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NowSecure #MobSec5 - Week of August 7

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Bonjour!Welcome to your weekly digest of the mobile security news that matters - the NowSecure #MobSe
 
August 11 · Issue #68 · View online
NowSecure #MobSec5
Bonjour!
Welcome to your weekly digest of the mobile security news that matters - the NowSecure #MobSec5.
This week’s news includes:
  • Nokia pushes Android August 2017 Security Bulletin updates same day as Google
  • Update your Git, Apache Subversion (SVN), and Mercurial instances - security patches issued today
  • User impersonation and data exfiltration via replacement touch-screens for mobile devices
Thanks for reading. Have a great weekend, be good, and stay safe. 

Android Security Bulletin—August 2017  |  Android Open Source Project
'Iraqi' Developer Spawns 1,000 Android Spyware Apps | Forbes
WOOT '17 | USENIX
Git, SVN and Mercurial Open-Source Version Control Systems Update for Critical Security Vulnerability | eSecurity Planet
O Me, O My! Android O and Its Impact on the Enterprise | Security Intelligence
Russia's 'Fancy Bear' Hackers Used Leaked NSA Tool to Target Hotel Guests | WIRED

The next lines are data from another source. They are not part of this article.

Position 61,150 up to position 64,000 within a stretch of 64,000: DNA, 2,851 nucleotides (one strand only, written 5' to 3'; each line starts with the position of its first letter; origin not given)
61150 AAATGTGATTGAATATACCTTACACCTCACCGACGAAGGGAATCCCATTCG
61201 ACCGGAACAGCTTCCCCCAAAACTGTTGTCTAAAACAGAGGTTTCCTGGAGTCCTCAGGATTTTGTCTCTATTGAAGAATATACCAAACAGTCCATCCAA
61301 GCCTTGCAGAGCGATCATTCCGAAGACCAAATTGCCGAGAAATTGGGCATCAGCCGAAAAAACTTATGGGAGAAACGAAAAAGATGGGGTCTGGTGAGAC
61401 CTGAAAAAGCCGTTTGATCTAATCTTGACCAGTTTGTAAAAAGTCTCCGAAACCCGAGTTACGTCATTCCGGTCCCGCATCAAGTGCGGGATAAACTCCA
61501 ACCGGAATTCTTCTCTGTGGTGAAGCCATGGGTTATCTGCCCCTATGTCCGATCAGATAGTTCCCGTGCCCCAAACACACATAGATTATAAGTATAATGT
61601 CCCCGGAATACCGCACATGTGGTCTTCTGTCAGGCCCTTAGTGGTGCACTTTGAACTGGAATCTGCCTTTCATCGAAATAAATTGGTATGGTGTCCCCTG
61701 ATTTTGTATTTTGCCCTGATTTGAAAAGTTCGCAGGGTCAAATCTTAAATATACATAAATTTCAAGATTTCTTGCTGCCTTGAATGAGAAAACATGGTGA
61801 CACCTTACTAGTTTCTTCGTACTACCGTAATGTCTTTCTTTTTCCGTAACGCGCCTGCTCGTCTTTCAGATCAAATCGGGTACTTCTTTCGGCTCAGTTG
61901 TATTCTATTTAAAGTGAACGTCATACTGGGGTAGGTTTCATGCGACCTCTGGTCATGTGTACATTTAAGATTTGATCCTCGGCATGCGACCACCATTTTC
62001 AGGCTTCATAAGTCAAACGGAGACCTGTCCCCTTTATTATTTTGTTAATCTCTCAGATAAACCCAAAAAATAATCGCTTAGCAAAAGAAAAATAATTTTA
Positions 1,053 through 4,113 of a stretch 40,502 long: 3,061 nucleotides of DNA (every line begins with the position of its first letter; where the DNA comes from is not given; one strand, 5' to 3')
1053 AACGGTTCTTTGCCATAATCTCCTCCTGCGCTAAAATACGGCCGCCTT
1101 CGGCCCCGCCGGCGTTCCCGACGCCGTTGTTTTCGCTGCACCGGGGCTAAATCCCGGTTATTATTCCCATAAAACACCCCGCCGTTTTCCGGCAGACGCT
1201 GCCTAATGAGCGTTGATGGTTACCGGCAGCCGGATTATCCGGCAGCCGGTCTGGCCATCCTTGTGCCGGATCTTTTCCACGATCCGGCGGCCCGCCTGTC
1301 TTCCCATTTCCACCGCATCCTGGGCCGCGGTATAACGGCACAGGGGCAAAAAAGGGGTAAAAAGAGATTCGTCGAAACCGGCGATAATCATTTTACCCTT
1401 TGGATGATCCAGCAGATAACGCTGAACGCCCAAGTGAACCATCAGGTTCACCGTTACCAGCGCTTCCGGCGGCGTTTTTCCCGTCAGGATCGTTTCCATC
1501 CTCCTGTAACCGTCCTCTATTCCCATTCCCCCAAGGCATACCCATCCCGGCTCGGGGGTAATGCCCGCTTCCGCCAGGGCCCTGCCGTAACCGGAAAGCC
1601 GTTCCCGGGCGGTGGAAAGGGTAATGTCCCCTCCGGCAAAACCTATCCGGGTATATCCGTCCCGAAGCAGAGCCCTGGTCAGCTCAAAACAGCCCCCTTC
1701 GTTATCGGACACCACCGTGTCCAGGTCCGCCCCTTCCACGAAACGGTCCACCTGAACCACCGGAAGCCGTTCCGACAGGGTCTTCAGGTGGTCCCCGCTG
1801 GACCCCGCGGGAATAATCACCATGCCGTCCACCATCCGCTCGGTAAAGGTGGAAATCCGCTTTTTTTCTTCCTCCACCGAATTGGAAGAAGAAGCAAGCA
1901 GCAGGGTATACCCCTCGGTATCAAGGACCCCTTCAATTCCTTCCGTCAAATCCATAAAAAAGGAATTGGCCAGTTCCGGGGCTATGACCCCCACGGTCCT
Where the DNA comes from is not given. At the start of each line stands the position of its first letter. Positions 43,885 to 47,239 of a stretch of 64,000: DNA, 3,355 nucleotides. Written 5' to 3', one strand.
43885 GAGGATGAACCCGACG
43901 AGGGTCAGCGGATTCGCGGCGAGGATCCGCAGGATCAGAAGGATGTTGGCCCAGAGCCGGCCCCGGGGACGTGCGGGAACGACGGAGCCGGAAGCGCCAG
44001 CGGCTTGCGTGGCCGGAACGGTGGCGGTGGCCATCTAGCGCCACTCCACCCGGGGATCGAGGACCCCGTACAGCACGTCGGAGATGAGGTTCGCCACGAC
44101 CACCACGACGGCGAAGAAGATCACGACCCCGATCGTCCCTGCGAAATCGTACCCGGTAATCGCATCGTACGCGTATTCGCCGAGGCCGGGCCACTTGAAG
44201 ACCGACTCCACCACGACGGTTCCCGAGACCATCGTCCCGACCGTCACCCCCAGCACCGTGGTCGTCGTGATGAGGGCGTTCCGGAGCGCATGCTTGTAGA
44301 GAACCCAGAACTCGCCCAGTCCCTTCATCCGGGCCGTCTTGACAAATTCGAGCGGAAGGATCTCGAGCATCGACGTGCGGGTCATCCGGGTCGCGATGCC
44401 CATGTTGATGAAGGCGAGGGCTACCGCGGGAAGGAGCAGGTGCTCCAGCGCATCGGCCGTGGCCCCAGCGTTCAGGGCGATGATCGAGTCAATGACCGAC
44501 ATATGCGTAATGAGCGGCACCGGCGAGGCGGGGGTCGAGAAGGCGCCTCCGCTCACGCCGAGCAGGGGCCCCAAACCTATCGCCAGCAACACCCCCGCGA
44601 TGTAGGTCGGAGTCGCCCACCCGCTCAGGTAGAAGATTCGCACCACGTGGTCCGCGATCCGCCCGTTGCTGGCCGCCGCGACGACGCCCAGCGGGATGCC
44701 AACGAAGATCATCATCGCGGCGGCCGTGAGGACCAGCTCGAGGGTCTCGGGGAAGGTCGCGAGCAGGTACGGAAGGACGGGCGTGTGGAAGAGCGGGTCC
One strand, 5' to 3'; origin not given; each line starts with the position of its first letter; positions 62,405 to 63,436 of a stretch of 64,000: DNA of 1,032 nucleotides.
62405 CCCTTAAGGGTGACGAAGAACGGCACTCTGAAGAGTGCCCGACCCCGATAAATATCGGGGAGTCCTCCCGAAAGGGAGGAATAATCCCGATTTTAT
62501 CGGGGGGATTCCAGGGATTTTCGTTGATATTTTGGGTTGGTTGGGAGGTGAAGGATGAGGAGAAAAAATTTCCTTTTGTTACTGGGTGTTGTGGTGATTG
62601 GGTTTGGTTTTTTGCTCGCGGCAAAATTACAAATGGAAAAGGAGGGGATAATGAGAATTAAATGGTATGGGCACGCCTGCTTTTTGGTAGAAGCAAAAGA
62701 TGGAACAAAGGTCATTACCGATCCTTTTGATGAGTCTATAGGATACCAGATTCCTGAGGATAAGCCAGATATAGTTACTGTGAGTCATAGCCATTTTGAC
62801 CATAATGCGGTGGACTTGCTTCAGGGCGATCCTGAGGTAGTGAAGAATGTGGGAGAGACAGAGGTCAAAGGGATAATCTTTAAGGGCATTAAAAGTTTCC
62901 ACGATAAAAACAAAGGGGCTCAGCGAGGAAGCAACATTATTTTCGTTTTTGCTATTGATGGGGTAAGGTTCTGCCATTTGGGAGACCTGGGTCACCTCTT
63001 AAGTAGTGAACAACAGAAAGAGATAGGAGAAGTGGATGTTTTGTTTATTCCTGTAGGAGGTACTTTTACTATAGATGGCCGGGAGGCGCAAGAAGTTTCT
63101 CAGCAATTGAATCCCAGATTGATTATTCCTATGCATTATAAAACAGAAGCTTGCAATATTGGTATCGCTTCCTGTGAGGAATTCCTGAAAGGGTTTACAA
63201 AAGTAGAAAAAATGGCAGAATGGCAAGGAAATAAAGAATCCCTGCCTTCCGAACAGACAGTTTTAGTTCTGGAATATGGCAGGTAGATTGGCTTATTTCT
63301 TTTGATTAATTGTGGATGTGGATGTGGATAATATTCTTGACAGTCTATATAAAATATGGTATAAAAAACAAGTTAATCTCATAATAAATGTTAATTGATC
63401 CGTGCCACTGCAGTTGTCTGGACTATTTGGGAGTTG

SMS touch a security and privacy nightmare for iOS users | Graham Cluley
DOD Opts for Android for Classified Tablets | Nextgov.com
Cyberattack Leaves Millions Without Mobile Phone Service in Venezuela | SecurityWeek.Com
Objection - runtime mobile exploration | GitHub - sensepost/objection
Hackers Target Your Mobile Bank App; You Can Fight Back | NerdWallet
3 Reasons Smishing Is Enterprise Mobility’s Biggest Threat | Enterprise Mobility Exchange
Gaming apps ‘main source’ of mobile phishing attacks, research shows | ComputerWeekly.com
RE-Canary: Detecting Reverse Engineering with Canary Tokens | Collin R. Mulliner
Vulnerability in F2FS File System Leads To Memory Corruption on Android, Linux | TrendLabs
The Man Who Wrote Those Password Rules Has a New Tip: N3v$r M1^d! | Wall Street Journal
Google Glass Returns After Two Years In The Dark | ReadWrite
You Can Trick Self-Driving Cars by Defacing Street Signs | Bleeping Computer
Scientists successfully infiltrate computer using malware coded into DNA | The Verge
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